After tearing down the engine, we cleaned and inspected the parts and right away noticed the damage to the cams.
You’ve got the option of replacement using an aftermarket set of cams, which at this point we believe there is only a single vendor as an option. The problem with the new cams is that they pay little attention to the diameters of the gears, the pitch of the teeth, etc – and you wind up with a noisy clanking pile of crap.
We much prefer to have the original set of cams, with their correct pitch diameters, refurbished. Above is an example of a set of these refurbished, reground, and re-hardened cams. Mr Leineweber has developed a regrinding process that doesn’t involve any welding, where he moves the heel of the cam up and grinds off the damaged part of the lobe. Then the cam can be re-hardened to factory specs. The only difference is that the heel of the cam will now be a few thousandths lower, so that the tappet adjustment will have to be raised.
This usually is a plus in most older engines, because the valve seats have been lowered from multiple grindings, making it a win-win situation without a downside.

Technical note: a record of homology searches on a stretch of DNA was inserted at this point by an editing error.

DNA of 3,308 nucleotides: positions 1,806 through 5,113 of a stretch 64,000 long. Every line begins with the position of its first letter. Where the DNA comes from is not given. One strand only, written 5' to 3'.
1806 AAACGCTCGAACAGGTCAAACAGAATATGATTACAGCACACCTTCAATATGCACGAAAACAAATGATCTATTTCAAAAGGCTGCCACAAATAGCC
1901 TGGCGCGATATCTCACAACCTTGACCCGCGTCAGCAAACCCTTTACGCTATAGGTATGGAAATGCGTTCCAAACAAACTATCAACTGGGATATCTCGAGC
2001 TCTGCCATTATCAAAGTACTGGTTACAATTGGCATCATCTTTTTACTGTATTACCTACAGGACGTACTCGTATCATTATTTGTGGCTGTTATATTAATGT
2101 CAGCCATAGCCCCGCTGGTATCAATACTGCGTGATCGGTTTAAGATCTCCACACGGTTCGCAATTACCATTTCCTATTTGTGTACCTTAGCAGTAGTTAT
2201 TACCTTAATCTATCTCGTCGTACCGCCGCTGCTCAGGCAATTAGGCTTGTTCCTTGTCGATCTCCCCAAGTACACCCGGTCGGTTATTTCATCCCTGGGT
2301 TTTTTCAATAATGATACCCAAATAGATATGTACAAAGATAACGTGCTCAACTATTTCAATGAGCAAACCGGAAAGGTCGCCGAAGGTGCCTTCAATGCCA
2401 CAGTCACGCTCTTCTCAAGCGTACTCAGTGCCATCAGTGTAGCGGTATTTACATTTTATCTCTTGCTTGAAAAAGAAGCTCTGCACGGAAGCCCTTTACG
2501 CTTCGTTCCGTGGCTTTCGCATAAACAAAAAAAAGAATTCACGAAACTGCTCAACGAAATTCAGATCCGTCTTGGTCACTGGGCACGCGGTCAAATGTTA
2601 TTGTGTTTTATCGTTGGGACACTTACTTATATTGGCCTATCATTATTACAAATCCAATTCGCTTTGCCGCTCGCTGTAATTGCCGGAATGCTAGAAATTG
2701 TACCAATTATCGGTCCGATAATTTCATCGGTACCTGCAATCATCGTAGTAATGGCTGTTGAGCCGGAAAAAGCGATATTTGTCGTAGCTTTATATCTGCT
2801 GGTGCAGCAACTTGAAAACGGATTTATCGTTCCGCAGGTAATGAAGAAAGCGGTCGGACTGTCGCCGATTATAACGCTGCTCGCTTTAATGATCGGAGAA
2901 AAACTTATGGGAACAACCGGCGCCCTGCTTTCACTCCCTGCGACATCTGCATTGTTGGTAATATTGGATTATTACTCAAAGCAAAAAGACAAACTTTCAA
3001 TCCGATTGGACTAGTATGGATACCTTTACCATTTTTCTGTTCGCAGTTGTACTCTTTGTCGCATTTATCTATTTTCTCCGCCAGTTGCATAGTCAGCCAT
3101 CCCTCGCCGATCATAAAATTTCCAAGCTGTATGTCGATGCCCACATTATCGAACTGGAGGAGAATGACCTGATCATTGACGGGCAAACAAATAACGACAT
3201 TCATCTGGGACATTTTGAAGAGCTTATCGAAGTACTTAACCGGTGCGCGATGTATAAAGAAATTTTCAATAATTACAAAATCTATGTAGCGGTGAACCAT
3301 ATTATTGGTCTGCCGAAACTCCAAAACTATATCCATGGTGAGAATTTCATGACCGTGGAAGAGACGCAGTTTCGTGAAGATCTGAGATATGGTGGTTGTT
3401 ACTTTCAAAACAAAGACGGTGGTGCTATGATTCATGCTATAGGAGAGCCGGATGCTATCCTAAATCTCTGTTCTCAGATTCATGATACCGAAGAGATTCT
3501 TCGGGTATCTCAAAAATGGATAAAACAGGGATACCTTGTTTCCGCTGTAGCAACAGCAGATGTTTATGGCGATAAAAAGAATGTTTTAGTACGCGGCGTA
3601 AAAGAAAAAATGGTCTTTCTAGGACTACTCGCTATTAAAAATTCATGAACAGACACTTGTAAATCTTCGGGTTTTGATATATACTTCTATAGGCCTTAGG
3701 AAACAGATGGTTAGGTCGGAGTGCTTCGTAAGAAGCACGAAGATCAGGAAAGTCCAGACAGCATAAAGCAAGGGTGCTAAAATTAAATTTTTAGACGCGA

In the photo above note how the generator strap was installed first, so that the generator could be installed and tightened prior to the cam cover installation. This lets you check the clearance between the generator gear and the idler gear. This process is critical, but it’s often overlooked by many engine builders.
To take care of this, install as many paper shims under the generator as required. When the generator screws are tight, and the strap is torqued to 15 ftlbs, the generator gear should have 1-2 thousands of clearance (.001 – .002).
Then you can remove the generator, install the cam cover, and glue the shims in place.
Installed with copper head gaskets, they are first coaTed with 2 coats of copper coat and all the head bolts are treated with anti-seize before they are torqued.
The heads were installed, and then torqued to 45lbs until after warm-up. After that they can go down to 50 ftlbs.